OBJECTIVE: To determine the outcomes of patients undergoing tracheostomy for COVID-19 and of healthcare workers performing these procedures. BACKGROUND: Tracheostomy is often performed for prolonged endotracheal intubation in critically ill patients. However, in the context of COVID-19, tracheostomy placement pathways have been altered due to the poor prognosis of intubated patients and the risk of transmission to providers through this highly aerosolizing procedure. METHODS: A prospective single-system multi-center observational cohort study was performed on patients who underwent tracheostomy after acute respiratory failure secondary to COVID-19. RESULTS: Of the 53 patients who underwent tracheostomy, the average time from endotracheal intubation to tracheostomy was 19.7 days ±â€Š6.9 days. The most common indication for tracheostomy was acute respiratory distress syndrome, followed by failure to wean ventilation and post-extracorporeal membrane oxygenation decannulation. Thirty patients (56.6%) were liberated from the ventilator, 16 (30.2%) have been discharged alive, 7 (13.2%) have been decannulated, and 6 (11.3%) died. The average time from tracheostomy to ventilator liberation was 11.8 days ±â€Š6.9 days (range 2-32 days). Both open surgical and percutaneous dilational tracheostomy techniques were performed utilizing methods to mitigate aerosols. No healthcare worker transmissions resulted from performing the procedure. CONCLUSIONS: Alterations to tracheostomy practices and processes were successfully instituted. Following these steps, tracheostomy in COVID-19 intubated patients seems safe for both patients and healthcare workers performing the procedure.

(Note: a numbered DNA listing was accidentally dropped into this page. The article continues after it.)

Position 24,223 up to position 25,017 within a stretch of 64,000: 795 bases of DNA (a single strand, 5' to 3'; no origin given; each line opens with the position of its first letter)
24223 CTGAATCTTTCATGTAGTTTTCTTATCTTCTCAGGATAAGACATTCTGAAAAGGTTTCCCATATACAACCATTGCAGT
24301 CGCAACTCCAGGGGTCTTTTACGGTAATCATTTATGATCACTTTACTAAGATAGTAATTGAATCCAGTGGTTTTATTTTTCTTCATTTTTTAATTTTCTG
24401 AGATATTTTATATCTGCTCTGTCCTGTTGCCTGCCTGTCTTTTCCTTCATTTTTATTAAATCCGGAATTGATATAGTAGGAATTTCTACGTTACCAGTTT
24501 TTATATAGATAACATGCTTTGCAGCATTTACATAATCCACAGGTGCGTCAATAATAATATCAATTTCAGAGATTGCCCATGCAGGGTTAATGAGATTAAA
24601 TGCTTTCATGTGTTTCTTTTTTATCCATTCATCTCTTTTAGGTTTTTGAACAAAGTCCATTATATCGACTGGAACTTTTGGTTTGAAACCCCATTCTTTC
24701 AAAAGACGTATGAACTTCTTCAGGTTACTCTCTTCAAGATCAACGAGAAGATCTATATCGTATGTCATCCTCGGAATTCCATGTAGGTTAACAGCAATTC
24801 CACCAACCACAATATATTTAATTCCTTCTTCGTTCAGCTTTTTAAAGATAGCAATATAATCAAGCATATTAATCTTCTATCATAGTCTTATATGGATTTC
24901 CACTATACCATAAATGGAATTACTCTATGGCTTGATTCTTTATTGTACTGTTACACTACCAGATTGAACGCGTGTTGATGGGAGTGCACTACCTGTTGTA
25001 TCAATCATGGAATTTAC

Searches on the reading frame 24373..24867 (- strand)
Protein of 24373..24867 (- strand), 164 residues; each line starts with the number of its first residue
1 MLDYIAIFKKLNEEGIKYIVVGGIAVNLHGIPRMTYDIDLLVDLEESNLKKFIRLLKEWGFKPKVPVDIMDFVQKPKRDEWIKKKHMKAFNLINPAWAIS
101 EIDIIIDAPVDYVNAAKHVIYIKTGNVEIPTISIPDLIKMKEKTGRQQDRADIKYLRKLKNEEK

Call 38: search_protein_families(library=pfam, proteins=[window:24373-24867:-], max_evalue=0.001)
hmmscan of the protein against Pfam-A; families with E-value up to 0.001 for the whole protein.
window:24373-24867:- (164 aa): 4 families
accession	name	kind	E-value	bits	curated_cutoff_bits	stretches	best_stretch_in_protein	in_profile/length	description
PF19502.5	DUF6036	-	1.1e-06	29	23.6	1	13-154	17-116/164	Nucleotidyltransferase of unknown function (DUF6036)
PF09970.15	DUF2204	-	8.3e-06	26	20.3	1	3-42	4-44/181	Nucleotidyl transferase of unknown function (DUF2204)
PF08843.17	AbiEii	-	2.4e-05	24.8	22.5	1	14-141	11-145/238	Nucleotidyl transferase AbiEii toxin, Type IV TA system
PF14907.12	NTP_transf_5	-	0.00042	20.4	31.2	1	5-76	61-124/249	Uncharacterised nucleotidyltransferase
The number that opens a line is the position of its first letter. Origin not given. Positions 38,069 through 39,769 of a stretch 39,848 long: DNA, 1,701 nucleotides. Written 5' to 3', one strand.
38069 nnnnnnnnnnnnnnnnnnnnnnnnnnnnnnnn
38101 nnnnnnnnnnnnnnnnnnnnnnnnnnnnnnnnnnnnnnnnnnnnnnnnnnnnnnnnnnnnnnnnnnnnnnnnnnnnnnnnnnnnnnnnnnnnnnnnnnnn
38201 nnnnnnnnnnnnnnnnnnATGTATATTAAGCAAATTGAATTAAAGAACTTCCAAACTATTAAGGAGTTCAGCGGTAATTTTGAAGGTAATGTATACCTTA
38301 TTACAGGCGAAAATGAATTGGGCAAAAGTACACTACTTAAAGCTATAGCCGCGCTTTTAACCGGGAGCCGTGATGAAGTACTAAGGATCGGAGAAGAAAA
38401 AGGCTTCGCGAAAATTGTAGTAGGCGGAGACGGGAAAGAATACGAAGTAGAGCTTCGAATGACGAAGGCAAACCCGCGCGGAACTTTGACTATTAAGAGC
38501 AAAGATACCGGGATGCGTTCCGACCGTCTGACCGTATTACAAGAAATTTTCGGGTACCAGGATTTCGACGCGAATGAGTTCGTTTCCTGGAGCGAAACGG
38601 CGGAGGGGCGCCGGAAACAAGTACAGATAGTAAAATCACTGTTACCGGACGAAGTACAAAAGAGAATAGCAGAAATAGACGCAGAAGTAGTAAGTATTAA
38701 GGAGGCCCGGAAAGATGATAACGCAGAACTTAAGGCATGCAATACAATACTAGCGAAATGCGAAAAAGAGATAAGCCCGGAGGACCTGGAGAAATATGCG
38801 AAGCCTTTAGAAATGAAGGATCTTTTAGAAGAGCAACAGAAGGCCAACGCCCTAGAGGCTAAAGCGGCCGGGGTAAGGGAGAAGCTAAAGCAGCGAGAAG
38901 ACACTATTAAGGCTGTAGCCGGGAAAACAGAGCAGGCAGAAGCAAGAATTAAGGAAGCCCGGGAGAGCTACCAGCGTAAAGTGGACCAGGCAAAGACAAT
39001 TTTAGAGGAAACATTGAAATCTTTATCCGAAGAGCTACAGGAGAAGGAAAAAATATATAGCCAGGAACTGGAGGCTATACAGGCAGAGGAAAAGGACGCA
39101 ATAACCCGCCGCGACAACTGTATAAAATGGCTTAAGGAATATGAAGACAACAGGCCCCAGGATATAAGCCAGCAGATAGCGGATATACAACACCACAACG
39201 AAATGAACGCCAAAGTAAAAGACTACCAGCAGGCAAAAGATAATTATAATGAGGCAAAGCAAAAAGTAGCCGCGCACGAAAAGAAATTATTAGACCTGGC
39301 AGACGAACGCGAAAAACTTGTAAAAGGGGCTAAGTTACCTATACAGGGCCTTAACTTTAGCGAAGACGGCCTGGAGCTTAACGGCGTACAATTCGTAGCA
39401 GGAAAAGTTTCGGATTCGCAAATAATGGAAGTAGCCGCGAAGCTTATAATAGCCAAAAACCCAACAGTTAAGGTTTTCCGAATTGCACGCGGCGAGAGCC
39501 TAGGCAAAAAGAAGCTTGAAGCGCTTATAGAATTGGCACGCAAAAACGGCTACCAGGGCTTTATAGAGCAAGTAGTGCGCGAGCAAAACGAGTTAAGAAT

COVID-19/therapy , Critical Care , Intubation, Intratracheal , Respiration, Artificial , Tracheostomy , Adult , Aged , Aged, 80 and over , COVID-19/complications , COVID-19/mortality , Extracorporeal Membrane Oxygenation , Female , Humans , Male , Middle Aged , Prospective Studies , Treatment Outcome , Young Adult
JCO Oncol Pract ; 16(9): 579-586, 2020 Sep.
Article in English | MEDLINE | ID: covidwho-378256


Coronavirus disease 2019 (COVID-19) has had a devastating impact around the world. With high rates of transmission and no curative therapies or vaccine yet available, the current cornerstone of management focuses on prevention by social distancing. This includes decreased health care contact for patients. Patients with lung cancer are a particularly vulnerable population, where the risk of mortality from cancer must now be balanced by the potential risk of a life-threatening infection. In these unprecedented times, a collaborative and multidisciplinary approach is required to streamline but not compromise care. We have developed guidelines at our academic cancer center to standardize management of patients with lung cancer across our health care system and provide guidance to the larger oncology community. We recommend that general principles of lung cancer treatment continue to be followed in most cases where delays could result in rapid cancer progression. We recognize that our recommendations may change over time based on clinical resources and the evolving nature of the COVID-19 pandemic. In principle, however, treatment paradigms must continue to be individualized, with careful consideration of risks and benefits of continuing or altering lung cancer-directed therapy.

Coronavirus Infections/therapy , Lung Neoplasms/therapy , Pandemics , Pneumonia, Viral/therapy , Betacoronavirus/pathogenicity , COVID-19 , Coronavirus Infections/complications , Coronavirus Infections/epidemiology , Coronavirus Infections/virology , Delivery of Health Care/trends , Disease Management , Humans , Infection Control/methods , Lung Neoplasms/complications , Lung Neoplasms/epidemiology , Lung Neoplasms/virology , Medical Oncology/methods , Pneumonia, Viral/complications , Pneumonia, Viral/epidemiology , Pneumonia, Viral/virology , SARS-CoV-2